KEY: strongest to weakest levels are represented by; white > red > magenta > dark blue > light blue > grey

After the initial 46kHz intro, the longer part of the call starts by alternating between 21kHz and 42kHz, and then it all gets a bit fuzzy.

A bit further along this sequence of calls, and the picture changes;

Here we have a call with a dominant frequency of approx 100kHz, followed by a longer call with prominent low and medium frequencies. There appears to be stuff from the low 20k region up to the high 40-50kHz range. The last call is again in the 90-100k range.

The final illustration from this call sequence shows a short pair of calls (the first at 48kHz, the second in the 90-100kHz range).

This pattern repeats once again, but with a wider gap between pulses.

I use the "gap" between pulses when there isn't a pattern, and "period" when there is. The common bat analysis term "interval" is misleading because its used to indicate the signal call period, whereas "interval" in common speech is generally a gap or break (e.g. the interval in a theatre performance). 

The final call on the right in the above spectrogram is similar to the long call on the left, which contain a mixture of frequencies, starting low and rising within the 40-50kHz range.

its a bat Jim, but not as we know it!

So with all this valuable data we should be able to play "guess the bat".

I've read tons of stuff on the net and I've even bought a copy of the British Bat Bible (a.k.a. "British Bat Calls" by Jon Russ). But so far I've not been able to make an intelligent guess as to what kind of bat made this call. Jon's book includes lots of spectrograms for each of the native species, but so far I have not been able to match this one to any of them.

I understand that bat calls get a little more complicated when the bat environment is "cluttered". Although looking out of my 2nd story window, it doesn't look that cluttered to me (...but then, I'm not a bat!). So I guess I just need to work through a lot more of my recordings and develop an eye for it.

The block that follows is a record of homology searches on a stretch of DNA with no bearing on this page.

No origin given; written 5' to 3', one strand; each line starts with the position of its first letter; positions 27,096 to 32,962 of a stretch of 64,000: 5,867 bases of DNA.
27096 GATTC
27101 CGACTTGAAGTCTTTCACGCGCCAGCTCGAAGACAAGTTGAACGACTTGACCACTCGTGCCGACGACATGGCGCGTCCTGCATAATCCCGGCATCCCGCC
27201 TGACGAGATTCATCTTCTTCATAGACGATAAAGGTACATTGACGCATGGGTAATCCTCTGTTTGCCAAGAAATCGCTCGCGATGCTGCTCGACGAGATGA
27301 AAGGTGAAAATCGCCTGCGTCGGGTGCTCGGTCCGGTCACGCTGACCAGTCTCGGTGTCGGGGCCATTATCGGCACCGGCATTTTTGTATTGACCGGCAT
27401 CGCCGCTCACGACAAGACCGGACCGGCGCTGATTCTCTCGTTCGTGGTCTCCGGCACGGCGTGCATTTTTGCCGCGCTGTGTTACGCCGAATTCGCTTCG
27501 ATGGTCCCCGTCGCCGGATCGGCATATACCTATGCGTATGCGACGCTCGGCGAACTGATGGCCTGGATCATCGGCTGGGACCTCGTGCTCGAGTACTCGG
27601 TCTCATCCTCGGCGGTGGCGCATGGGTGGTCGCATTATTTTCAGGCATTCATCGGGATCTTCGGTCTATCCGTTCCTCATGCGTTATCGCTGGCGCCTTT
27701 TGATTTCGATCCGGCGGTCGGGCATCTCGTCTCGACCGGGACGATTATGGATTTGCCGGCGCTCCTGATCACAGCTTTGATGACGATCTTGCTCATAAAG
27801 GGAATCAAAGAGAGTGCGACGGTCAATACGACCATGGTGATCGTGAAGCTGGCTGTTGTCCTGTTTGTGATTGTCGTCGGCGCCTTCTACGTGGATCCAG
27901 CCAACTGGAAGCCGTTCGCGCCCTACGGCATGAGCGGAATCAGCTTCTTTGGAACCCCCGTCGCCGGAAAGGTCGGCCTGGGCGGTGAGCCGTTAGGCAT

basic procedure/config when using Audacity

When I first started using Audacity I had a real problem trying to get a spectrogram to look like any of the published illustrations. So maybe its worth jotting down a few notes here.

Opening a .wav file (recording) in Audacity initially displays the oscillogram view. If the amplitude looks low, it may be worth selecting menu Effect > Amplify... to pump up the displayed signal.

Assuming you just have a single track, use menu Edit > Duplicate to create a copy, then use this track's drop-down menu to select Spectrogram. From the same menu, select Spectrogram Settings... to set the minimum & maximum frequency for the y axis.

As my frequency division detector is a "divide by 8" system, I've chosen 2kHz and 15kHz, giving an effective range from 16kHz to 120kHz. Using a Hanning window with a size of 512 seems to be an acceptable compromise.

The tricky bit is adjusting Gain and Range to give a sensible display. With the Audacity default settings, my display looks like this;

Much of the detail is completely lost in the white (high signal level) areas because there is too much gain. So I suggest you start with Gain set to 0, then slowly increase it until small white areas are just clearly visible.

Now adjust Range to remove much of the unwanted background.

The light blue areas are the least important, so maybe range can be reduced even further

You need to be able to see areas which include the major colours; white, red, magenta, dark blue & light blue, set against a grey background.

Once correctly set, these settings should be usable for all recordings from the same FD detector.

You may find that your settings return to default values each time Audacity is restarted. On my version of Audacity (v2.1.2 running on Linux) these settings are persistent only if you set them via menu Edit > Preferences... > Tracks > Spectrograms, rather than the route mentioned above.

No comments:

Post a Comment